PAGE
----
In summary, the dimples about the spherical surface of the ball serve a dual purpose; the conventional well understood purpose of improving the flight of the ball and a secondary unobvious purpose of increasing the apparent luminosity of a translucent plastic golf ball made in the manner aforesaid and utilizing as a source of internal light a chemiluminescent light stick positioned in a diametrically extending hole. When the ball is rapidly rotating in flight, persistance of vision gives the impression to the player that the entire ball is illuminated uniformly, differing somewhat from the effect when the ball is stationary on the ground. In both situation, however, the illumination is more than adequate for the purpose of playing in the dark.

It is intended to cover all changes and modifications of the examples of the invention herein chosen for purposes of the disclosure which do not constitute departures from the spirit and the scope of the invention.

Claims (7)

We claim:
1. A solid golf ball comprising a body in the shape of a sphere and made of a translucent plastic material, the outer surface of said sphere including closely spaced apart dimples, said ball being provided with a permanent diametrical hole extending therethrough for receiving and retaining a cylindrical chemiluminescent light stick having a diameter corresponding generally to the diameter of said diametrical hold so that the visibility of said ball in the dark will be enhanced when an activated chemiluminescent light stick as aforesaid is retained therein and the light from said stick is further enhanced by the diffused light passing through said dimples.
2. A golf ball as set forth in claim 1, in which said plastic is a homogeneous material with a durometer reading in the range of from 45 to 65 on the Shore D Scale.
3. A golf ball as set forth in claim 1, in which the plastic is a thermoplastic polyurethane.
4. A golf ball as set forth in claim 1, in which the weight of the ball is not more than 1.620 ounces and the diameter of the ball is not less than 1.680 inches.
5. A golf ball as set forth in claim 4, said ball having a hardness in the range of from 45 to 65 on the Shore D Scale.
6. A golf ball as set forth in claim 4, said ball having a hardness in the range of from 45 to 55 on the Shore D Scale, said ball providing a slow restoration factor; whereby the flight of said ball will be substantially less than the flight of a conventional golf ball when the balls are hit with the same clubhead at the same clubhead speed.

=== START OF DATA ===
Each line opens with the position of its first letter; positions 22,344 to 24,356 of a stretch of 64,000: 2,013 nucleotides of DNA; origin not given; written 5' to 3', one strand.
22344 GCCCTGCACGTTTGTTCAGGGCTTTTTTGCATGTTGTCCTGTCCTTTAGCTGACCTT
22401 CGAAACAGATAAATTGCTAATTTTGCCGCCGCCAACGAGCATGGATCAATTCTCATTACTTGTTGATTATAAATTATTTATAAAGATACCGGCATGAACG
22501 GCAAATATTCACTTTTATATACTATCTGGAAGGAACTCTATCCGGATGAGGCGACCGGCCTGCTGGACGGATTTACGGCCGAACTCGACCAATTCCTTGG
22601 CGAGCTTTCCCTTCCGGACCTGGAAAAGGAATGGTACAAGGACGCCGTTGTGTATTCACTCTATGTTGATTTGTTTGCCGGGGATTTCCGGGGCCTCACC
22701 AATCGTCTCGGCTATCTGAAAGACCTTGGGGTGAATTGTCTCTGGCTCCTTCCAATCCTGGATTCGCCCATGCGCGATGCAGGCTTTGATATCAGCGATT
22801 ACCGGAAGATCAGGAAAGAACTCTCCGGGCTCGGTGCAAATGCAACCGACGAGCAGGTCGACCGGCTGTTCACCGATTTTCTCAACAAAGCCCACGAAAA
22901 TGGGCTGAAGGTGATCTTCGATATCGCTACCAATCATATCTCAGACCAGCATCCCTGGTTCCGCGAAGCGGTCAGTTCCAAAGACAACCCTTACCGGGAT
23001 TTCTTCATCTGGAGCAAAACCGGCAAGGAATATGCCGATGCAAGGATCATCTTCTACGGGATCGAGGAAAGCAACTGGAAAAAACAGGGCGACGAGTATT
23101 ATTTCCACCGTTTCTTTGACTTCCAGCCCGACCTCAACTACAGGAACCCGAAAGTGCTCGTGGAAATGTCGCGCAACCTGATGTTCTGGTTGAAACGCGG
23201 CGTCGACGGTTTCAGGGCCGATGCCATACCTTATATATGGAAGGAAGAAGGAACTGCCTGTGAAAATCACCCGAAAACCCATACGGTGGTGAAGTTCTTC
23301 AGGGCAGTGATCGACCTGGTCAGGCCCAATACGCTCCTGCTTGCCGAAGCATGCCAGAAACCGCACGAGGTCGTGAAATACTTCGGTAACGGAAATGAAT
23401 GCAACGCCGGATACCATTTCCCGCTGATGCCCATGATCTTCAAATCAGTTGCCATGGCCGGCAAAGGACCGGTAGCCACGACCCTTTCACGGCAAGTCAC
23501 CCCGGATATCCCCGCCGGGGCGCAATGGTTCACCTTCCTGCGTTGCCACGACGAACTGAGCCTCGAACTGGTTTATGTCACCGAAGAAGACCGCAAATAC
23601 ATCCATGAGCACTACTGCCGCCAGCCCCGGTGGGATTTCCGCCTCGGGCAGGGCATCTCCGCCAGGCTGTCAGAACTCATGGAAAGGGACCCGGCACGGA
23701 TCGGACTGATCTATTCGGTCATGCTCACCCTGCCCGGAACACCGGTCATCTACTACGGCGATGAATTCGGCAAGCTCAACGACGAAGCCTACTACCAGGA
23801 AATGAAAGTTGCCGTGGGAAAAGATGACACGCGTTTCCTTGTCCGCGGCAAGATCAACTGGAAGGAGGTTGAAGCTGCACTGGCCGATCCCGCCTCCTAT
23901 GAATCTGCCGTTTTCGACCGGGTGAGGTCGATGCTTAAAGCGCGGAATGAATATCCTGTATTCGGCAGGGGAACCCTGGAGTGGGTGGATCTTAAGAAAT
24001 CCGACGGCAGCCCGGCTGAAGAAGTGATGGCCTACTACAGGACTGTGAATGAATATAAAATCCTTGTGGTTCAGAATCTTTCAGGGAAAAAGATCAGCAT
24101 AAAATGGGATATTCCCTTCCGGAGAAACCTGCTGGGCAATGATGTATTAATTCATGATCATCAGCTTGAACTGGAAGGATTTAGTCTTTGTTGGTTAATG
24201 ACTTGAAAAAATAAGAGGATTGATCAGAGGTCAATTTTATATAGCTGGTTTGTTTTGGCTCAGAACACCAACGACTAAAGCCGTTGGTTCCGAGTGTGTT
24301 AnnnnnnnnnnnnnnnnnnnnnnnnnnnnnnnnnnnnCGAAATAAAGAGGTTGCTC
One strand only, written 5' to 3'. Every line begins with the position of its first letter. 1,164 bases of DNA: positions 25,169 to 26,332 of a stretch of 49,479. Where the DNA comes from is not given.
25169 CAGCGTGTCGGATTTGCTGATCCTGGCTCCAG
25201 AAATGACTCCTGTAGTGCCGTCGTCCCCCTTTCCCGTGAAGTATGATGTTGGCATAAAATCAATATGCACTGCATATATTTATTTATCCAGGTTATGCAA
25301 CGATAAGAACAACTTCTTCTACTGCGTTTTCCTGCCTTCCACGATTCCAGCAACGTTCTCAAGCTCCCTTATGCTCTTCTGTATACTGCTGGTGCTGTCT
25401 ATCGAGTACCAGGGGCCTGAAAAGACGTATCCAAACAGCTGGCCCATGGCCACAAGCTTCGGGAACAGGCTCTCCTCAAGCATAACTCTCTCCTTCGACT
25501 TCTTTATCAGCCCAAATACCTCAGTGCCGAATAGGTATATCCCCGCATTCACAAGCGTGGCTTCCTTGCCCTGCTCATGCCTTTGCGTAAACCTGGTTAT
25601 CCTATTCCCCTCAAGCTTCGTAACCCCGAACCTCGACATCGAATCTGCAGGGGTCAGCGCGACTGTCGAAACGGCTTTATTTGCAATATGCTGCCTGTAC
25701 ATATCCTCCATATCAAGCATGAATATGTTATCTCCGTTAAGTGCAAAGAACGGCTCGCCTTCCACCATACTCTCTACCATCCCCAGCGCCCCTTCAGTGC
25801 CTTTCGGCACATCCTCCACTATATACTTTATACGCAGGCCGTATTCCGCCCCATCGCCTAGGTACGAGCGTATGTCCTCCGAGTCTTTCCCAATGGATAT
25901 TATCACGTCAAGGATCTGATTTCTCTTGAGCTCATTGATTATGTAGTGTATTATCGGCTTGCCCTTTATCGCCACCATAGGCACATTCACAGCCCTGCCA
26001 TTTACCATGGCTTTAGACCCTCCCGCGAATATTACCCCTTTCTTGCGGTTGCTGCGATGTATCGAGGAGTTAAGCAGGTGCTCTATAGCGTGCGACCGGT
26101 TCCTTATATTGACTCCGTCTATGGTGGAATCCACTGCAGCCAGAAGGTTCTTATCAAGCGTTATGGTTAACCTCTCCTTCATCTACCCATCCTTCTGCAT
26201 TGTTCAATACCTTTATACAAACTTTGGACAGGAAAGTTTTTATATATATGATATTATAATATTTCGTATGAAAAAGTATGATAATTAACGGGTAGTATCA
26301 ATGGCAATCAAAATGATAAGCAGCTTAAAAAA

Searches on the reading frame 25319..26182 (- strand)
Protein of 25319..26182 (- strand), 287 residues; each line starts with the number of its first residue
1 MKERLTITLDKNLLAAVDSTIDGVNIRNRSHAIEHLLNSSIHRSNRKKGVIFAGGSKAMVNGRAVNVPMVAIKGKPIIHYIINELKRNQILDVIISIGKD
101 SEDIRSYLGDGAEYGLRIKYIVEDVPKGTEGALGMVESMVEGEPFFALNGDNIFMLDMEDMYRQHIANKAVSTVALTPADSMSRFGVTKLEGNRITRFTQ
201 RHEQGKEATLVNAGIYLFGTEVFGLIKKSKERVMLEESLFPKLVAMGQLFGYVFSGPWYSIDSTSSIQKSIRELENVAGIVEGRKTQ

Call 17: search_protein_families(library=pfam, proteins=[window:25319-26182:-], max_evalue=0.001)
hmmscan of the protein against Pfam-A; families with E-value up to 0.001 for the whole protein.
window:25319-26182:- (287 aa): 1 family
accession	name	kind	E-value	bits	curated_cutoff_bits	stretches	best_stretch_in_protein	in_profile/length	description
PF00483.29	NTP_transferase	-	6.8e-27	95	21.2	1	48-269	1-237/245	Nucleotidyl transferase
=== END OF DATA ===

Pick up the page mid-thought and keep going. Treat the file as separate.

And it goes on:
7. A golf ball as set forth in claims 1, 2, 3, 4, 5, or 6, said golf ball including and retaining within the diametrical hole thereof, a chemiluminescent light stick having a length not greater than the length of said hole;
whereby, when said light stick is in activated condition, said ball will be visible in the dark.
US06816236 1985-11-04 1986-01-06 Illuminated translucent golf ball Expired - Lifetime US4695055A (en)

Priority Applications (2)

Application Number Priority Date Filing Date Title
US79466885 true 1985-11-04 1985-11-04
US06816236 US4695055A (en) 1985-11-04 1986-01-06 Illuminated translucent golf ball

Applications Claiming Priority (3)

Application Number Priority Date Filing Date Title
US06816236 US4695055A (en) 1985-11-04 1986-01-06 Illuminated translucent golf ball
US07098521 US4878674A (en) 1986-01-06 1987-09-18 Illuminated translucent golf ball
US07401646 US4957297A (en) 1986-01-06 1989-08-31 Method of playing golf at night

Related Parent Applications (1)

Application Number Title Priority Date Filing Date
US79466885 Continuation-In-Part 1985-11-04 1985-11-04

Related Child Applications (1)

Application Number Title Priority Date Filing Date
US07098521 Continuation US4878674A (en) 1985-11-04 1987-09-18 Illuminated translucent golf ball

Publications (1)

Publication Number Publication Date
US4695055A true US4695055A (en) 1987-09-22

Family

ID=27121530

Family Applications (1)

Application Number Title Priority Date Filing Date